> <br>
> Can anybody think of an easier or faster solution? Otherwise I'll have to try and find a 180degree arc in which all my resultant vectors always fall in order to restrict all angles to the 90 to 90 range, and I'm sure that holds for all of my timesteps. Thanks in advance!<br>
> <br>
> Tom<br>
           <br>
If you mean you are rotating the coordinate system while keeping the points fixed, the transformation is just this:<br>
<br>
newx = x*cosd(50) + y*sind(50);<br>
newy = x*sind(50) + y*cosd(50);<br>
<br>
If you mean something else please let us know. Your description of what you tried seems rather confusing.<br>
<br>
Roger Stafford

Sun, 20 Mar 2011 03:28:04 +0000
Re: Calculate angle on 0360 scale from positive and negatives x and y vectors.
http://www.mathworks.com/matlabcentral/newsreader/view_thread/304731#826121
Roger Stafford
"Roger Stafford" wrote in message <im3nrg$i68$1@fred.mathworks.com>...<br>
> ........<br>
> newx = x*cosd(50) + y*sind(50);<br>
> newy = x*sind(50) + y*cosd(50);<br>
> .......<br>
        <br>
Addendum: If in the future you really do need the angle of a line from the origin to a point (x,y) with respect to the xaxis that ranges from pi to +pi, just use this:<br>
<br>
a = atan2(y,x); % Angle in radians<br>
<br>
If you want it to range between 0 and 2*pi, just do this:<br>
<br>
a = mod(atan2(y,x),2*pi);<br>
<br>
Roger Stafford

Sun, 20 Mar 2011 22:38:04 +0000
Re: Calculate angle on 0360 scale from positive and negatives x and y vectors.
http://www.mathworks.com/matlabcentral/newsreader/view_thread/304731#826253
Thomas
"Roger Stafford" wrote in message <im3s84$nef$1@fred.mathworks.com>...<br>
> "Roger Stafford" wrote in message <im3nrg$i68$1@fred.mathworks.com>...<br>
> > ........<br>
> > newx = x*cosd(50) + y*sind(50);<br>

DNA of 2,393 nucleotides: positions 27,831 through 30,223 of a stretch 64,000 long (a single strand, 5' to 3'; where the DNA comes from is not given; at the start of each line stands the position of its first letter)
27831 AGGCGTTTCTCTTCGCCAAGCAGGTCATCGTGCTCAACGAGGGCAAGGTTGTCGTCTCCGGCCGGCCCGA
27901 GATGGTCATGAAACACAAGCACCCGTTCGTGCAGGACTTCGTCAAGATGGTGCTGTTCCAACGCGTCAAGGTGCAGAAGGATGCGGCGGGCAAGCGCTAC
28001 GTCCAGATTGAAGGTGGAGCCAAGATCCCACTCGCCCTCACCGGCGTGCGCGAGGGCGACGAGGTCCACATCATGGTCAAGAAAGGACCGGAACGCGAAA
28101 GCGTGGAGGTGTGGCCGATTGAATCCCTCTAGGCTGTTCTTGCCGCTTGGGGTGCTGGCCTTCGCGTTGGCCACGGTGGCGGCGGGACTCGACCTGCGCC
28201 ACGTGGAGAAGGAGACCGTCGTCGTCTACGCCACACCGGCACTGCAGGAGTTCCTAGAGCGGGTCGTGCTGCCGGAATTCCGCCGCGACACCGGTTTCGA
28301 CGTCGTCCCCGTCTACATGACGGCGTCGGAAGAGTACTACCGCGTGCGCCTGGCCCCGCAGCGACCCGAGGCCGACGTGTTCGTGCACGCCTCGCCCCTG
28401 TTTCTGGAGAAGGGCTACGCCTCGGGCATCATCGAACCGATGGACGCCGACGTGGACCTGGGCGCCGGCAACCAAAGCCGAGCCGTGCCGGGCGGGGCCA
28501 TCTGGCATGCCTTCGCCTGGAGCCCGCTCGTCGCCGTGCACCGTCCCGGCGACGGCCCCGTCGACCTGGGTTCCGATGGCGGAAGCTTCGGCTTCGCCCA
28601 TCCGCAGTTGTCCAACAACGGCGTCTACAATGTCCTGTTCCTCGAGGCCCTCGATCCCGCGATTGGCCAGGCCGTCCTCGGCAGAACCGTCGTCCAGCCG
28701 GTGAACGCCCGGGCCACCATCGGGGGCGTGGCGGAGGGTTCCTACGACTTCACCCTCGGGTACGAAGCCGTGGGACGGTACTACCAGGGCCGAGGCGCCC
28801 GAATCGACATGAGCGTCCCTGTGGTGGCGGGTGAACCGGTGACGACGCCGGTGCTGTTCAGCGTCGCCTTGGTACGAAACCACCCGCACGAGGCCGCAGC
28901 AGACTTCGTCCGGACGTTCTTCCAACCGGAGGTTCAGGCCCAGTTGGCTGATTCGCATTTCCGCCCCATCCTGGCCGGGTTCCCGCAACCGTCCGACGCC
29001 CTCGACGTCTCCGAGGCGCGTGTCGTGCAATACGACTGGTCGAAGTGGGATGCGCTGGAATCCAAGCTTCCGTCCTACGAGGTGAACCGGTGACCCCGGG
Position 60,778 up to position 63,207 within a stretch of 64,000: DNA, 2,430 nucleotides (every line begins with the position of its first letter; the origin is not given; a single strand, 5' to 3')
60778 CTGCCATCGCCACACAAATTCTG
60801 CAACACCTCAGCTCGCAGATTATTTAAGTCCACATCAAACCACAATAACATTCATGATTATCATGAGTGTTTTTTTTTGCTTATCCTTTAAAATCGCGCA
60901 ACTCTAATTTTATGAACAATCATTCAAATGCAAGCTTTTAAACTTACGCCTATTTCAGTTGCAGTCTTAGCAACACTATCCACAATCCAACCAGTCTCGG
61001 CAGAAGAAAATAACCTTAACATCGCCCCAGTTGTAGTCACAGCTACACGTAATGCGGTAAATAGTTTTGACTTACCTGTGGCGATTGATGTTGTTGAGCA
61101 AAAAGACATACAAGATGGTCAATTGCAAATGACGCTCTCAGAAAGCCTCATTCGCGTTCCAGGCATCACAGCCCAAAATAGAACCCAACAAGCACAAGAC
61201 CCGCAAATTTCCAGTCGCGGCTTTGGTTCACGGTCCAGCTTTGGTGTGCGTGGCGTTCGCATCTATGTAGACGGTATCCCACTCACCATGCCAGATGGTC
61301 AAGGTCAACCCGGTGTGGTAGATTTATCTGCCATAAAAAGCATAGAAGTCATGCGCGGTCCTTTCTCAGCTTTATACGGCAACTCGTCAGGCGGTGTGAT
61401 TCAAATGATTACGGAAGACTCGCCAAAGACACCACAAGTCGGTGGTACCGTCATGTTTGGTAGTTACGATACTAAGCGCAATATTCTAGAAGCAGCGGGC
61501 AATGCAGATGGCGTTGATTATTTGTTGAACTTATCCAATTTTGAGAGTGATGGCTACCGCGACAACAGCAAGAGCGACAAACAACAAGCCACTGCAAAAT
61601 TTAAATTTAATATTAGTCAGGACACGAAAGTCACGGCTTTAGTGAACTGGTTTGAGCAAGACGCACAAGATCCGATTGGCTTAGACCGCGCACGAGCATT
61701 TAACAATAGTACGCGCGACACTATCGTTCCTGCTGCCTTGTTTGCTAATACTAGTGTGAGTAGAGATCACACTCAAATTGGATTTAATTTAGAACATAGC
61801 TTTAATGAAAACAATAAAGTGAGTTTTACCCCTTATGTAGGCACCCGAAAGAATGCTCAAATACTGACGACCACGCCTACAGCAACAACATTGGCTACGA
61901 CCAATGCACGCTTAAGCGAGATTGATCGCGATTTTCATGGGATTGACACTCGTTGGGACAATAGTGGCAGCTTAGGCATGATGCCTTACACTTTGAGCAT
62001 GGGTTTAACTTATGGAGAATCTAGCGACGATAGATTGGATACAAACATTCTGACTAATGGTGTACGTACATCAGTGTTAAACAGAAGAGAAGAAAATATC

> > newy = x*sind(50) + y*cosd(50);<br>
> > .......<br>
>         <br>
> Addendum: If in the future you really do need the angle of a line from the origin to a point (x,y) with respect to the xaxis that ranges from pi to +pi, just use this:<br>
> <br>
> a = atan2(y,x); % Angle in radians<br>
> <br>
> If you want it to range between 0 and 2*pi, just do this:<br>
> <br>
> a = mod(atan2(y,x),2*pi);<br>
> <br>
> Roger Stafford<br>
<br>
Roger,<br>
<br>
Ahh...atan2 and mod were just the functions I was looking for, although it looks like your initial correction would work fine too. Sorry for the confusion, and thanks for the help!<br>
<br>
Tom

Sun, 20 Mar 2011 23:27:36 +0000
Re: Calculate angle on 0360 scale from positive and negatives x and y vectors.
http://www.mathworks.com/matlabcentral/newsreader/view_thread/304731#826260
Ralph Schleicher
"Thomas " <wandernmann@gmail.com> writes:<br>
<br>
>> If you want it to range between 0 and 2*pi, just do this:<br>
>><br>
>> a = mod(atan2(y,x),2*pi);<br>
>><br>
>> Roger Stafford<br>
<br>
> Ahh...atan2 and mod were just the functions I was looking for,<br>
<br>
You should not use 'mod' in combination with multiples of pi because<br>
it may result in ulp errors.<br>
<br>
a = atan2(y, x);<br>
tem = (a < 0);<br>
a(tem) = a(tem) + 2 .* pi;<br>
<br>
is the accurate form.<br>
<br>
>> x = (2*pi:pi/3:2*pi)';<br>
>> [x, sin(x) == sin(mod(x, 2*pi))]<br>
ans =<br>
<br>
6.2832 0<br>
5.236 0<br>
4.1888 0<br>
3.1416 0<br>
2.0944 0<br>
1.0472 0<br>
0 1<br>
1.0472 1<br>
2.0944 1<br>
3.1416 1<br>
4.1888 1<br>
5.236 1<br>
6.2832 0<br>
<br>
 <br>
Ralph Schleicher <<a href="http://ralphschleicher.de">http://ralphschleicher.de</a>><br>
<br>
Development * Consulting * Training<br>
Mathematical Modeling and Simulation<br>
Software Tools